Saturday, 30 August 2014


It can be difficult to motivate Ryan to do tasks that he is uninterested in or doesn’t see the purpose of. Sometimes he can be motivated with a reward such as computer time or ‘down time’.

Although his verbal responses are very good he finds writing very difficult and needs a lot of time to finish work as the process of thinking about what he wants to write, sending the correct message from brain, down arm to hand and then formulating correct letter pattern with pen gets very muddled and confusing.  It can also take Ryan some time to respond to a question or statement which can come across as though he is ignoring you, or daydreaming, when in fact he is taking time to process what has been said/asked of him and to formulate a response.

Ryan has quite a sense of humour but doesn’t always respond as you might expect. Things he says, does or writes which we don’t generally find amusing he might or vice versa (see previous post on neologisms).  He can use humour at inappropriate times or out of context which can cause confusion or unintended upset.

He also has some sensitivity to noise, lights and smells. He may try to cover his eyes or ears as an indication to this stress.  Once you get to know him there are indications to his building stress levels and he best removed for a time out or allowed to work in a quite area before the situation becomes unmanageable as Ryan still doesn’t always recognise the signs himself.
When he does become increasingly frustrated and/or angry he can shout out, be confrontational or swear.  

All of this has become much more manageable as Ryan has settled into secondary school life and has excellent support, however it is still a rumble to be aware of and which came to light, not unsurprisingly at exam time during his first year in secondary school, year 7.

He has not had to sit exams before and it was an exceptionally stressful time for him. Fortunately he (along with several other children) were given the opportunity to sit their exams in a quite class room where there were experienced staff to read and scribe (depending on need). The pupils in this class were also permitted 25% extra time due to the differing needs they had.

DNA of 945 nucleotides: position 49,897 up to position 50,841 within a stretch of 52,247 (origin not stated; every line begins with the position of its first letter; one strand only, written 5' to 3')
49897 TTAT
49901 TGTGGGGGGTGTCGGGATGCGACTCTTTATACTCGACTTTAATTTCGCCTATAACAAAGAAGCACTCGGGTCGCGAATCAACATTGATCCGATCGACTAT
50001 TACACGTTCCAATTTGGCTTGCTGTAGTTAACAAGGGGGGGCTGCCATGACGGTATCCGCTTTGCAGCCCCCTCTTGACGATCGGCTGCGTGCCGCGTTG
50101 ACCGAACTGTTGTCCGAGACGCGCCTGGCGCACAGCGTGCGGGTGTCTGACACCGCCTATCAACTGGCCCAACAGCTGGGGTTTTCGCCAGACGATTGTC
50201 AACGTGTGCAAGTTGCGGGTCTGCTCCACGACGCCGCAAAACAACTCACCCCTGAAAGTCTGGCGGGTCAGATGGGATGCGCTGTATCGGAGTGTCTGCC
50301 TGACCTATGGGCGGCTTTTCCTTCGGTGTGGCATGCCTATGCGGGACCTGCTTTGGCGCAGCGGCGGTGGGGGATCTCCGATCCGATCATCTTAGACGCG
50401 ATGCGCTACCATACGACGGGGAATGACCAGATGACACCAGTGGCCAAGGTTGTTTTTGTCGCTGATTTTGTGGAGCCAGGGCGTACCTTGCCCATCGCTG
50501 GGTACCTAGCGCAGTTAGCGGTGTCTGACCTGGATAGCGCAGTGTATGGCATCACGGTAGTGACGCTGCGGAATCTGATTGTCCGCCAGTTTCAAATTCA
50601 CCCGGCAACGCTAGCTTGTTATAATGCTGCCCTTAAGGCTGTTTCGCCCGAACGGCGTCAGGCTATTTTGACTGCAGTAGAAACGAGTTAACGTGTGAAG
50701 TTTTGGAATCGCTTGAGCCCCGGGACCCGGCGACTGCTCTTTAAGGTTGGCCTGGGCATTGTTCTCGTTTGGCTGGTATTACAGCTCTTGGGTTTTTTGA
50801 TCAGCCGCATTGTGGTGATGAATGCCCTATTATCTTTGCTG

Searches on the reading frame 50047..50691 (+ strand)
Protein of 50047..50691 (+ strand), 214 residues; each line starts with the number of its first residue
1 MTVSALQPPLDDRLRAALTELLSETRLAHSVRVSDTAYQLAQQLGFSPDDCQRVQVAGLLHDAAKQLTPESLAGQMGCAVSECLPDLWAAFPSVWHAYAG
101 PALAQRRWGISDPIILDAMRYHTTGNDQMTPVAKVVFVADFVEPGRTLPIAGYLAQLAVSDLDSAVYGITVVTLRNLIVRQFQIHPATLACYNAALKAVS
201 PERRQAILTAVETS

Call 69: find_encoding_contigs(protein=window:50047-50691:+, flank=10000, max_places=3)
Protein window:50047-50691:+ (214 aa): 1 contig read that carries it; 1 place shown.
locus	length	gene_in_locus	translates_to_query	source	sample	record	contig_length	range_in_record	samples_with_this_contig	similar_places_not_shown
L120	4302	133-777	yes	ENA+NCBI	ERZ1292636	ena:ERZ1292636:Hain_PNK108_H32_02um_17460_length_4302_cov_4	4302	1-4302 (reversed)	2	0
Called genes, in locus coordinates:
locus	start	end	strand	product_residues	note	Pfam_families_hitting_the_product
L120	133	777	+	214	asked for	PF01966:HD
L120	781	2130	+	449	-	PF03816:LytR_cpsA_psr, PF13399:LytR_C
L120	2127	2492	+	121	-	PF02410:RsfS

Unfortunately the stress was still too much and he wrote some inappropriate answers and even completely ignored sections, some of which were the big mark questions where he was required to write more detailed answers.

I am not going to worry too much at this stage in his education and put it down to a learning curve where I need to better prepare him and try to arrange with his school if in future he may be able to use a scribe for sections of the exam.  
We have another couple of years before the exams become really formal external GCSE based. 2 years of ‘training’, preparing, practice and hopefully more maturing.

All that said we have received his first full, end of year report and it completely blew us away. Okay his exams result were not as high scoring as we had expected or hoped and know that he is capable of, but his effort and attainment grades were excellent. He got: 3 As, 5 Bs & 5 Cs.

How could anyone possibly be upset with that. We are so proud and it just goes to show, exams are not everything. So much focus is put on to them, by the education system and governments but some children just will not shine or show their capability through this particular medium. Remember the whole picture, the whole package. Specks of talent could lay anywhere, anyplace. Find it, nurture it.


  1. insightful, interesting and contemplative. One wonders where he will be in 10 years time. Is there any guidance on post teen years career paths?

  2. Thanks for you thoughts Peter. I do wonder where he will be, but do see how far he has come already. The strength Ryan has is that he has such a supportive family. I will do a post on Post Teen Careers for you. Always looking for post ideas. x

  3. He would make an excellent writer

    1. So long as he could use voice to text. Hates writting with a passion..:/


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